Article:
Most of the debate about the UK deficit reduction programme is about whether the government is doing too much too quickly. There is another side that rarely gets examined – is it doing enough and is the programme going well?
Before critics get to work claiming falsely I want to see cuts in schools and hospitals, let me confirm I do not. There are, however, other areas and budgets, starting with the state owned banks and going through the large EU expenditures, moving on to the pace of sorting out the administrative overhead where there is some scope to cut the deficit more quickly.
Let us today look at the strategy so far. The government in June 2010 said it planned to borrow an extra £451 billion over the five years to 2015. This entailed substantial reductions in the rate of increase in the state debt, from the very high levels reached in 2009-10. The aim is to get rid of the structural deficit by 2015, leaving a relatively small running deficit in that year.
Eight months later, in the March 2011 budget, the government decided it could afford to borrow £485 billion over the five years. It decided to increase spending over the period compared to July 2010 plans, and had to allow for a small revenue loss owing to a downgrade of the growth forecast for 2011. The amount the state plans to borrow in five years is more than the total UK state debt in 2004. The growth forecast was lowered from 2.3% to 1.7% for 2011, and from 2.8% to 2.5% for 2012.
As controlling the debt and deficit is crucial to our economic future, something all commentators and political parties agree, we need to ask how robust is the current plan? Is the March 2011 budget the last when we should expect an overrun or increase in the planned borrowing, or could the same happen in any future budget?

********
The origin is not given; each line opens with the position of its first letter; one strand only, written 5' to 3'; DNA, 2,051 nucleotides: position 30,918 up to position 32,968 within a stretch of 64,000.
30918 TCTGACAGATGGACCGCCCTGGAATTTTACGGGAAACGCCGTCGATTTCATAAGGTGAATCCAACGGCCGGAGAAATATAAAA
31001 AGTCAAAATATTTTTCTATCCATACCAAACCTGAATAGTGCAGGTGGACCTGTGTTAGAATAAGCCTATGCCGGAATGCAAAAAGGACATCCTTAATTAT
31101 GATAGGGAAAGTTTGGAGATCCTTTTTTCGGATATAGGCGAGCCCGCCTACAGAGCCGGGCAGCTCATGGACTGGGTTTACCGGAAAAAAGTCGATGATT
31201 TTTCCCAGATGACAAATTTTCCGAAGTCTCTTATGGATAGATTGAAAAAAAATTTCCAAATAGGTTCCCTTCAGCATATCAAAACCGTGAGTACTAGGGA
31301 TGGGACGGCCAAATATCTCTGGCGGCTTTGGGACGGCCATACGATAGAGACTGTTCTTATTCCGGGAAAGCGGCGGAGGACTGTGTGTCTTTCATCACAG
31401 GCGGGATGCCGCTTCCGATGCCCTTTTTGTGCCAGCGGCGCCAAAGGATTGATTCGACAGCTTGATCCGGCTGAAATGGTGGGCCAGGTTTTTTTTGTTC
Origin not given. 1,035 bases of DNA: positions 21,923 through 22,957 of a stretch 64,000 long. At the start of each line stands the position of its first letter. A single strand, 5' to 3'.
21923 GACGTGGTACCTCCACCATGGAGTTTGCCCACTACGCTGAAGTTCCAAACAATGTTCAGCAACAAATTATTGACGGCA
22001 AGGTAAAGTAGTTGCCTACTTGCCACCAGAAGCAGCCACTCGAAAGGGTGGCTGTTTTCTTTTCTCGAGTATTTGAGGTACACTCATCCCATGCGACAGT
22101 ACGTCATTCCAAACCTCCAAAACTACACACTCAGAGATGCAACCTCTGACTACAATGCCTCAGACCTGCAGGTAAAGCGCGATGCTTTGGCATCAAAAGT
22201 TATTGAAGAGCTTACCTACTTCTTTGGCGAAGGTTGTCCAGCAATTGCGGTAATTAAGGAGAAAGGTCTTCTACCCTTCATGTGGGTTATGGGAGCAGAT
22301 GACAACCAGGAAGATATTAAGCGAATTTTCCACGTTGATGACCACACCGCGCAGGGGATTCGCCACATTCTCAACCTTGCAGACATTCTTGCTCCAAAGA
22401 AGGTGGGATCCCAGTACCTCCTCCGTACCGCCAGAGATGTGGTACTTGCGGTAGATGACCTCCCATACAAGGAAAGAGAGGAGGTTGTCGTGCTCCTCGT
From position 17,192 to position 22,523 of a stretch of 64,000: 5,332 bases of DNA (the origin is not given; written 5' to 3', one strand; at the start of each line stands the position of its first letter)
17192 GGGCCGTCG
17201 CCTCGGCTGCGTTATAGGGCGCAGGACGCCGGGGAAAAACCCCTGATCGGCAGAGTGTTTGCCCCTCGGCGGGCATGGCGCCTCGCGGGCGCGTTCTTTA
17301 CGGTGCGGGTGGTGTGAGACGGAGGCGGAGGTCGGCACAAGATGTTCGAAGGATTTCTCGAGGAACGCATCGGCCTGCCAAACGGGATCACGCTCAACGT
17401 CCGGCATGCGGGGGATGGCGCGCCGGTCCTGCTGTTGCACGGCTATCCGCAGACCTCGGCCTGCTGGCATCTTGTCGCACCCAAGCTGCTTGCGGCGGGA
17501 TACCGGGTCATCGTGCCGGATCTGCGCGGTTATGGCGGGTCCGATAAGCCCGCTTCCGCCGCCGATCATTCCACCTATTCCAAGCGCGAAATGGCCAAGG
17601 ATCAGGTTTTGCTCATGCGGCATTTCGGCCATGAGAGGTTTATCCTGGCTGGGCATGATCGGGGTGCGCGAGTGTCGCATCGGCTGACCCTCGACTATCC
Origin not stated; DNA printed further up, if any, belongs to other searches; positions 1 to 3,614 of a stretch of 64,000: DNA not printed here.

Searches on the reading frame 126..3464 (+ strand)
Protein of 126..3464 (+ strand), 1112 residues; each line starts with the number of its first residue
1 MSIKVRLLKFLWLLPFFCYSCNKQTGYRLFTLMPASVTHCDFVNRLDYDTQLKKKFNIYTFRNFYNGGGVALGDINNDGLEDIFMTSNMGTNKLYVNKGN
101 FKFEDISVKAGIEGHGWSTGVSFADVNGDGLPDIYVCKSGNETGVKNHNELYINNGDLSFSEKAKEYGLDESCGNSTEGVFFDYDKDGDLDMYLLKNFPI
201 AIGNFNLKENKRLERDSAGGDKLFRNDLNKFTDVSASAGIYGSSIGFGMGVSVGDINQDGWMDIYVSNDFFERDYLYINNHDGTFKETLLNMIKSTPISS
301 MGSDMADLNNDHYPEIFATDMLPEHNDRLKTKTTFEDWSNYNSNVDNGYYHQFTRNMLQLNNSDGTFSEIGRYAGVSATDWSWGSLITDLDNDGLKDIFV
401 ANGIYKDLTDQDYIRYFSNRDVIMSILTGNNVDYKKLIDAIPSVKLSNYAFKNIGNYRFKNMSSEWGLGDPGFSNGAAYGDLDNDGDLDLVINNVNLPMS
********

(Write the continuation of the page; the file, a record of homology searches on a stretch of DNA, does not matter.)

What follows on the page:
Let us take the growth forecasts first of all. The plan assumes growth will accelerate to a lively 2.9% in 2013, a further 2.9% in 2014 and 2.8% in 2015. This could happen. If the banks by then are mended and capable of lending more money on mortgage and to businesses, that would help. If the world economy is growing well, that will provide a good background. The government’s welfare reforms should be kicking in with their contribution.
If, however, the world economy faltered, or if the banks were still unable to finance a robust recovery, there could be a disappointment. Every 1% of growth less means a revenue loss of around £6 billion each year. If 2013 saw 1.9% growth instead of 2.9% growth, for example, the government would need to borrow an extra £18 billion over the period to reflect the three years of lower revenue from the lost growth. There would also be some consequential increases in public spending, as there would be fewer jobs.
We need also to ask if the public spending figures will be delivered as currently planned. Normally as a government gets closer to an election it wants to increase public spending. Lobbyists intensify their efforts to persuade politicians to give them more money for their causes in a more fevered atmosphere. We have seen the government giving some ground on spending related issues already when it faces criticism. It seems likely that the government will increase spending somewhat compared to plan as we get nearer to 2015. Some of the cuts pencilled in for 2013 may not materialise.
I think it unlikely the final outturn for total government borrowing over the five years will be as low as the forecast £485 billion. Looking at the figures I think other actions need to be taken to allow for some increases in spending on core programmes, and to allow for any disappointment in the global growth rate which could adversely affect UK growth. The government is right to warn that it must cut the deficit to keep the confidence of the markets and keep interest rates low by Greek or Irish standards. That is why delivering the strategy is important, and why we need to ensure something like the forecast numbers is delivered.